Battles against terminal illness, anxiety, and life!

Sore Thumb

My child stands out. He is a snappy dresser who prefers button down dress shirts and black dress shoes than the near uniform of most children of jeans, sneakers, and t-shirts. His skin is like a warm latte brown, the result of the union of two people of different tones. His smile often a lopsided adorable grin, his mind creative, and he can be rather thoughtful. Yes, he is a standout kind of child for so many reasons. I just hope that the thing people don’t focus on, the reason he stands out to them, is due to his medical condition known as Ataxia-Telangiectasia (A-T.) 

I took two very deep breaths, set my shoulders, and strode through the door of Braden’s elementary school today. I wasn’t quite sure what I was about to encounter, but I knew that half of them would be chest high, full of boundless energy, and rather curious as to why one of their classmates mom’s was coming to talk to them all. They were all huddled on the rug, cross legged, and eager to listen and be heard. One by one they asked questions and entertained with stories of their own. Such curious little minds they all have. I am guessing I mainly fumbled through what was to be an informative lesson, I am not so sure I succeeded all that much. Regardless, I am hoping that the one thing they took away from it all was that my little boy is more like them than different. 

I hope that he stands out in their minds. That they learn to look past his unique way of speaking, and learn that sometimes we just need to listen a bit more carefully. I wish that they take away that we all are packaged differently, but how we move from one place to another does not need to divide us. That they learn that those who are different may make really great friends. I hope they learn patience, tolerance, acceptance, and how to build a community rooted in kindness. I believe that learning to reach out a helping hand, standing up for each other, and learning to lift people up are all life skills that can only enrich.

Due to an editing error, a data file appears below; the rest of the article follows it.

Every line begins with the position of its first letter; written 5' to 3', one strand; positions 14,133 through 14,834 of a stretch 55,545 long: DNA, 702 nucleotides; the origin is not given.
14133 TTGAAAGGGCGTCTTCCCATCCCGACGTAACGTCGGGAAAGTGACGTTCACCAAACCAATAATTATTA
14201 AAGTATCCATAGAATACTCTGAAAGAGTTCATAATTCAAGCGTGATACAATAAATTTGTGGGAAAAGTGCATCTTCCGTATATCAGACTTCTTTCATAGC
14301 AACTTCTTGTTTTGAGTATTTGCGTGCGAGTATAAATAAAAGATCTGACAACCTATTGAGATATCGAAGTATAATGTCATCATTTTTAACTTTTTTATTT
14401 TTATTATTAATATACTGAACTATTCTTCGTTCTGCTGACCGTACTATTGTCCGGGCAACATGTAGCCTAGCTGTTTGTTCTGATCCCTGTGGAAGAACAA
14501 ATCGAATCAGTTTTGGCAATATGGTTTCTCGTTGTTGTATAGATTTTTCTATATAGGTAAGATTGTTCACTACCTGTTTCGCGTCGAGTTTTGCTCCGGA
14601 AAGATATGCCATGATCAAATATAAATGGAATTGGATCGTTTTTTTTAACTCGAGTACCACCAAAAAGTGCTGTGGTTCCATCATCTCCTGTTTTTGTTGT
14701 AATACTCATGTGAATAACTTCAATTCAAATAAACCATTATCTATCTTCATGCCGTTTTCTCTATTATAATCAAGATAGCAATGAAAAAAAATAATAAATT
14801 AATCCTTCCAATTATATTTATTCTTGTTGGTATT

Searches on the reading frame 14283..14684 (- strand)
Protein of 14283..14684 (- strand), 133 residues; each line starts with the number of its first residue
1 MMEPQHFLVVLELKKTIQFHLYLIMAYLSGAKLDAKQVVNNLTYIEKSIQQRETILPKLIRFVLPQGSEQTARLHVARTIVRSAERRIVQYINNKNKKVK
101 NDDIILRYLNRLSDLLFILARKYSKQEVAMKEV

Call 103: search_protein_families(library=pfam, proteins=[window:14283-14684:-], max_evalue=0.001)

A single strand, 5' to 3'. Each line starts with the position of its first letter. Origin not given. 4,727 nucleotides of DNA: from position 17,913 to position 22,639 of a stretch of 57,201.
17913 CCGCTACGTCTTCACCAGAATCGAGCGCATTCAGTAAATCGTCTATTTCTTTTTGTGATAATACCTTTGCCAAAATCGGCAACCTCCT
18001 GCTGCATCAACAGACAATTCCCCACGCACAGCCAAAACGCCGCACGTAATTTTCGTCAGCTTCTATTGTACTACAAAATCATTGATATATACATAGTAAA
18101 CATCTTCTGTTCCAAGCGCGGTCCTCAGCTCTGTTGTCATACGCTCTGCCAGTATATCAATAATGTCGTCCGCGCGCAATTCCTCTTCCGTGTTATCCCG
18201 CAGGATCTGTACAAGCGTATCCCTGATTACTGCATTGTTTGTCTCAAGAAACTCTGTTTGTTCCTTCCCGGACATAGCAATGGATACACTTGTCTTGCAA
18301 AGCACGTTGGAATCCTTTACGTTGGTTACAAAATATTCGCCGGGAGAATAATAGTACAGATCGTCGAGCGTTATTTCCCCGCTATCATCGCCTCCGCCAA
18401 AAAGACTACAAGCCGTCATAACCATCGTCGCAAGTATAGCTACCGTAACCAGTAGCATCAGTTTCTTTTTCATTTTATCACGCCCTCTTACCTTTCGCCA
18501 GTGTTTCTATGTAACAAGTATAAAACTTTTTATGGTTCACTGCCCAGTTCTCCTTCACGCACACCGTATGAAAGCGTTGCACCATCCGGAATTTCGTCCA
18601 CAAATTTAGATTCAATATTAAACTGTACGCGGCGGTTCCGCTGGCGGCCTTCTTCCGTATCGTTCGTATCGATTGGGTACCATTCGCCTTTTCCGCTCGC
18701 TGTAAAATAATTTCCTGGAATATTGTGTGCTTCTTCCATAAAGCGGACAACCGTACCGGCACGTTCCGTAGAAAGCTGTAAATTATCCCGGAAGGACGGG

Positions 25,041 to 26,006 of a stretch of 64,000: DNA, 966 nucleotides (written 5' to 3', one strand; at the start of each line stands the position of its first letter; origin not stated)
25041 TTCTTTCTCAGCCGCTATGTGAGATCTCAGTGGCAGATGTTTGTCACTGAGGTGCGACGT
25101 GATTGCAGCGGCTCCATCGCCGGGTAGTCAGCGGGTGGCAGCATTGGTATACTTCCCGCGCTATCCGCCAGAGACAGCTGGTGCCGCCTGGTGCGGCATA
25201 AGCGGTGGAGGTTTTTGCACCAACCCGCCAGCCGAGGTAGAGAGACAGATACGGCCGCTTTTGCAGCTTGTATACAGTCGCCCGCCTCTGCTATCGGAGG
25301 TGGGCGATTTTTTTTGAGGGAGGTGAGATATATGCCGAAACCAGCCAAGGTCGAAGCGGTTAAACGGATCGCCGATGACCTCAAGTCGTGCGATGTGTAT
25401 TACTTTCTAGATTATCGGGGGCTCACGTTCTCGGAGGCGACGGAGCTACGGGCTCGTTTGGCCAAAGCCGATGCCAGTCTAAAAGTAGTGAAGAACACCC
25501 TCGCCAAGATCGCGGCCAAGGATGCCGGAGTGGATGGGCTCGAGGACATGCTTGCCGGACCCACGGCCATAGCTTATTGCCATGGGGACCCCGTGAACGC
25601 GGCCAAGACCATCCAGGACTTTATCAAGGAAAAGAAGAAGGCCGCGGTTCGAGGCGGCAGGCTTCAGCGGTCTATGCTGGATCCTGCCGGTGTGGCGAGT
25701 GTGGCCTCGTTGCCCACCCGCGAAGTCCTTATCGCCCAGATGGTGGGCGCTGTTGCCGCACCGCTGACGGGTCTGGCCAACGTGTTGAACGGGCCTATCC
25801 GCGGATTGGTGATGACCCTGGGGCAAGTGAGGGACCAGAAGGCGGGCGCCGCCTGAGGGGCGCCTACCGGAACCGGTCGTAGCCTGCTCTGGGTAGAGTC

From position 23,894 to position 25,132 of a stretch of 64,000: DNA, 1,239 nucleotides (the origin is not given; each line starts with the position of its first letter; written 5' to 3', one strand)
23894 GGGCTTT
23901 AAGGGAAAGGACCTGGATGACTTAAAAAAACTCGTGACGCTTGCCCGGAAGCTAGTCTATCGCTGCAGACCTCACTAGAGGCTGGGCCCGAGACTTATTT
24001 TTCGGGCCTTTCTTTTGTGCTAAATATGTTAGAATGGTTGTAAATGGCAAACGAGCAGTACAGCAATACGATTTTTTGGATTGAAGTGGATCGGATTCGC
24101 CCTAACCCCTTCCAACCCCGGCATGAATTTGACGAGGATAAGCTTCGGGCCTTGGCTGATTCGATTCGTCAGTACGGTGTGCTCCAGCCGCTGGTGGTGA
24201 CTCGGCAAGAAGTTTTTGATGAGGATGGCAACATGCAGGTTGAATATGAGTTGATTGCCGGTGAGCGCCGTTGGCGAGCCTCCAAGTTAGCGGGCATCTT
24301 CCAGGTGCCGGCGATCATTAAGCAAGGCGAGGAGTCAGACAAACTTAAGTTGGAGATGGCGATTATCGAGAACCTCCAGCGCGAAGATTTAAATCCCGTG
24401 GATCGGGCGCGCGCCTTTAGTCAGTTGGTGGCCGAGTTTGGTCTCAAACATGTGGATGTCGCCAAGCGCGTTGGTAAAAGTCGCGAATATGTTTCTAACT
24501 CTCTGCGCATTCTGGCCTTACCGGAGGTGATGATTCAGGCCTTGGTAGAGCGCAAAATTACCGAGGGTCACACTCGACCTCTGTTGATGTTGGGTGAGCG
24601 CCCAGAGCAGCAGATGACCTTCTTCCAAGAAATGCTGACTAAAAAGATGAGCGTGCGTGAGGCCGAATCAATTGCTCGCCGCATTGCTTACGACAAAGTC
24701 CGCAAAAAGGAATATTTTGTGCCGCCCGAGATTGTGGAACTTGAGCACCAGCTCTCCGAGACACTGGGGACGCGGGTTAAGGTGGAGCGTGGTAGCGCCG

I know that Braden was concerned about what his new classmates would think of him, what they would say, and how they feel about him. He is rather sensitive in that way. His only message to his classmates for today, “Please tell them I don’t mean to step on their toes. I am sorry if I hurt their feelings.” Braden’s lesson this year for his classmates is compassion. Heaven knows he is teaching me every single day, and I feel so thankful for that.


Comments on: "Sore Thumb" (2)

  1. Emily Townsend said:

    Another breathtaking post. We love you Braden! Emily and Sarah

  2. There is a little girl in Grace’s grade; Claire. She has Rett’s Syndrome. In Kindergarten (and each year since), her mom has done exactly what you did for Braden. And it has been the greatest blessing for Claire, for her siblings, and for the kids at school. Claire was the first kid we saw yesterday at the open house and Grace was THRILLED that Claire remembered her. Claire cannot talk — but the smile on her face, the hand movements when grace ran over to her told all of us how happy she was. And Grace and her friends fight over who gets to help Claire at lunch or hang out on the swings with her at recess. Its a true vision of compassion and the simplicity of children – they just love the other kids for who they are, not what they can’t do.

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